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Lower A$? Check. BHP? Check.

For every 1 cent change in the A$ against the US dollar, BHP Billiton’s net profit changes by US$115 million. So, if the average exchange rate drops towards the now consensus 90 cent level, BHP could enjoy a currency bonanza in FY14.

It’s just one more reason why adding to your BHP holding now, with a 2-3 year view, is a good move.

Have a think about these points for a moment:

  • A$ decline is BHP’s most sensitive profit factor, alongside the iron ore price
  • New CEO Andrew Mackenzie has tightened the focus on four key pillars: iron ore, coal, copper, petroleum
  • Capital expenditure has peaked and will decline more quickly as fewer projects are approved (see our separate note on BHP’s coal sector presentation today)
  • Asset sales are removing temptation and adding to cash
  • Cost cutting is adding to efficiency
  • BHP has huge reserves in its tier one assets

Commodity price demand and supply is not easy to predict but:

  • Chinese steel demand is robust requiring more seaborne iron ore, metallurgical coal, manganese.
  • Predicted over-supply of iron ore emanates from RIO, BHP, Vale but all three produce at very low cost.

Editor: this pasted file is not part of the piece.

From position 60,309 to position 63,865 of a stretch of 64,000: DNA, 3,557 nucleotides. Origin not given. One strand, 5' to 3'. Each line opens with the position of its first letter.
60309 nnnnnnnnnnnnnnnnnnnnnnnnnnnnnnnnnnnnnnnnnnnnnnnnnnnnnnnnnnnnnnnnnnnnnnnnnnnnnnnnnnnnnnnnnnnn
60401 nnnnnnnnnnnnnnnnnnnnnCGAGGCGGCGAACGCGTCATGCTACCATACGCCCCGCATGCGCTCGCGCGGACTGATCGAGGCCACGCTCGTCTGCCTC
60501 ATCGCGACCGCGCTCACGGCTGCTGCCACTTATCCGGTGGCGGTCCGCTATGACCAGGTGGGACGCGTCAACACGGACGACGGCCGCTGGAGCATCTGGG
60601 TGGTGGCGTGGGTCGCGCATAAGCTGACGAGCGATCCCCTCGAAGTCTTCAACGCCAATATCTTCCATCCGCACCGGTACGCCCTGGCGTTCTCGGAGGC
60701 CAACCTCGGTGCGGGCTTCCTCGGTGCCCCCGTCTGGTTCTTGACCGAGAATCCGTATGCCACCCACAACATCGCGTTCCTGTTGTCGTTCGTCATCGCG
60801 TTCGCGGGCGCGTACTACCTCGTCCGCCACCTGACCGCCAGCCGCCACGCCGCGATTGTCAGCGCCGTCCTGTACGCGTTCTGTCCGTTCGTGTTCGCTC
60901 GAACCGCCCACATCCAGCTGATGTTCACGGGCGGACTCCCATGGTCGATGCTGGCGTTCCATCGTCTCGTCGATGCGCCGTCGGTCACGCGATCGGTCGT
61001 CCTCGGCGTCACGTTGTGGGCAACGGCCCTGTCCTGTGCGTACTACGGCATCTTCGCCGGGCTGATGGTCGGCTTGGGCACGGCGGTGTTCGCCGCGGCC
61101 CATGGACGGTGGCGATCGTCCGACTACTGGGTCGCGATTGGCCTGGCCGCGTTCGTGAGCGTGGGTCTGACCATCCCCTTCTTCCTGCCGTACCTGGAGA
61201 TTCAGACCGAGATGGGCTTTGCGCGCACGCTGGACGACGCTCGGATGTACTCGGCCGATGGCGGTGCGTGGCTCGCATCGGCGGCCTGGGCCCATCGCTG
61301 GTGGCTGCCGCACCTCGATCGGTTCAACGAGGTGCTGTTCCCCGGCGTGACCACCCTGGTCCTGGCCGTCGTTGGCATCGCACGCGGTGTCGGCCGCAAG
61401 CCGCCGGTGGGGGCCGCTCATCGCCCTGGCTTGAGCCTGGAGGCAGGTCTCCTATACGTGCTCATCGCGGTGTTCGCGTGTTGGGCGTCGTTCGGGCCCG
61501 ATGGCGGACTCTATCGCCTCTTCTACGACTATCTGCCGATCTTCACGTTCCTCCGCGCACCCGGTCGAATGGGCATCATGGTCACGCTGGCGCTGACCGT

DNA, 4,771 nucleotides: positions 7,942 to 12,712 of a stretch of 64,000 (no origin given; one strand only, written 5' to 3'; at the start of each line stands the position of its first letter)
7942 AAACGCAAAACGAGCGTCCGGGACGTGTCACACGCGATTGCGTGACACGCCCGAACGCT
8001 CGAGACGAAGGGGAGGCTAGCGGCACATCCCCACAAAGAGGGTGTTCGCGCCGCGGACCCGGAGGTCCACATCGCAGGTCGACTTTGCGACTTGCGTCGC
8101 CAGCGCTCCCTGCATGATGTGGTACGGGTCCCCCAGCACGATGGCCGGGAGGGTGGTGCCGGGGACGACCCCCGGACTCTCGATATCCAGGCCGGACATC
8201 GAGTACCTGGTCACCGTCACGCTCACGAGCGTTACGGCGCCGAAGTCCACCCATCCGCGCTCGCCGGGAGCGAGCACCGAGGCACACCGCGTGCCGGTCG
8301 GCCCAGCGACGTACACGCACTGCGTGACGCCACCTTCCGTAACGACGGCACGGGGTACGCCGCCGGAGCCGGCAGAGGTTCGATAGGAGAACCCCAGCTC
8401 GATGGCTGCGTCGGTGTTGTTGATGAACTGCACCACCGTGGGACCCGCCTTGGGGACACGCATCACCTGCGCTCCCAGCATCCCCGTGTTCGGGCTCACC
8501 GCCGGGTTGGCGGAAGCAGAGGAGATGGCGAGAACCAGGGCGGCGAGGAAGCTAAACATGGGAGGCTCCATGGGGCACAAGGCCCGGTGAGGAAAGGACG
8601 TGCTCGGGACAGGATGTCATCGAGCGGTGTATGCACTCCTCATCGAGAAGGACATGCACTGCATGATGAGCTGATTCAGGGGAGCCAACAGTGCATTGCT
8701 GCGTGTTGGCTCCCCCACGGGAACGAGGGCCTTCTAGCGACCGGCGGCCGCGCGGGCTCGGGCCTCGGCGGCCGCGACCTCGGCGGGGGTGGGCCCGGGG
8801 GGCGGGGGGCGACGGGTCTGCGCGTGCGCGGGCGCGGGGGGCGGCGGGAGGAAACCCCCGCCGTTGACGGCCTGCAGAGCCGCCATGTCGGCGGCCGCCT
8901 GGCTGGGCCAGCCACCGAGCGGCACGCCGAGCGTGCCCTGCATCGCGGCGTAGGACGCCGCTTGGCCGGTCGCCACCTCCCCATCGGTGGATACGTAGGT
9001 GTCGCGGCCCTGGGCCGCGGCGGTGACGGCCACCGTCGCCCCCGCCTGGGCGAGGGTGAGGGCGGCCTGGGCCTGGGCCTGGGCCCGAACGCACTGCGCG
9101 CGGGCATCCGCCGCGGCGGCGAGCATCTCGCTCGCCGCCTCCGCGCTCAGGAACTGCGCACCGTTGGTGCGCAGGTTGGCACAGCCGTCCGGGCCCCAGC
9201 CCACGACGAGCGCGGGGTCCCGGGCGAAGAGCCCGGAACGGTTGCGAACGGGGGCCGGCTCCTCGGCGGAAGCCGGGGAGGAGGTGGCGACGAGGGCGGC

• Copper demand and supply sustains the world leaders’ positions

Across the world, economic growth varies but momentum in the two critical markets looks positive:

  • China’s new leadership team has espoused 7.5% GDP growth and has allowed settings to shift to accommodate this (less export reliance, more domestic consumption)
  • The US economy is out of intensive care (thank you Federal Reserve QE 1,2 and 3) and in rehabilitation phase (thank you Shale Gas revolution)

Pondering what the economic and political settings might look like post-September is worth putting your coffee down for a moment:

  • Assuming accurate polling, a Coalition government would present a new direction for the economy
  • No Carbon Tax impost
  • No Mining Tax impost
  • A business-friendly government – whatever that might mean
  • A tax review aimed at less business red tape
  • Less likelihood of damaging regulation
  • A gradual review of industrial relations settings
  • Assuming a majority Coalition government, no pandering or pork-barrelling to minority political interests (independent MPs)
  • Low interest rates (for a while), inflation within the RBA target range, robust employment

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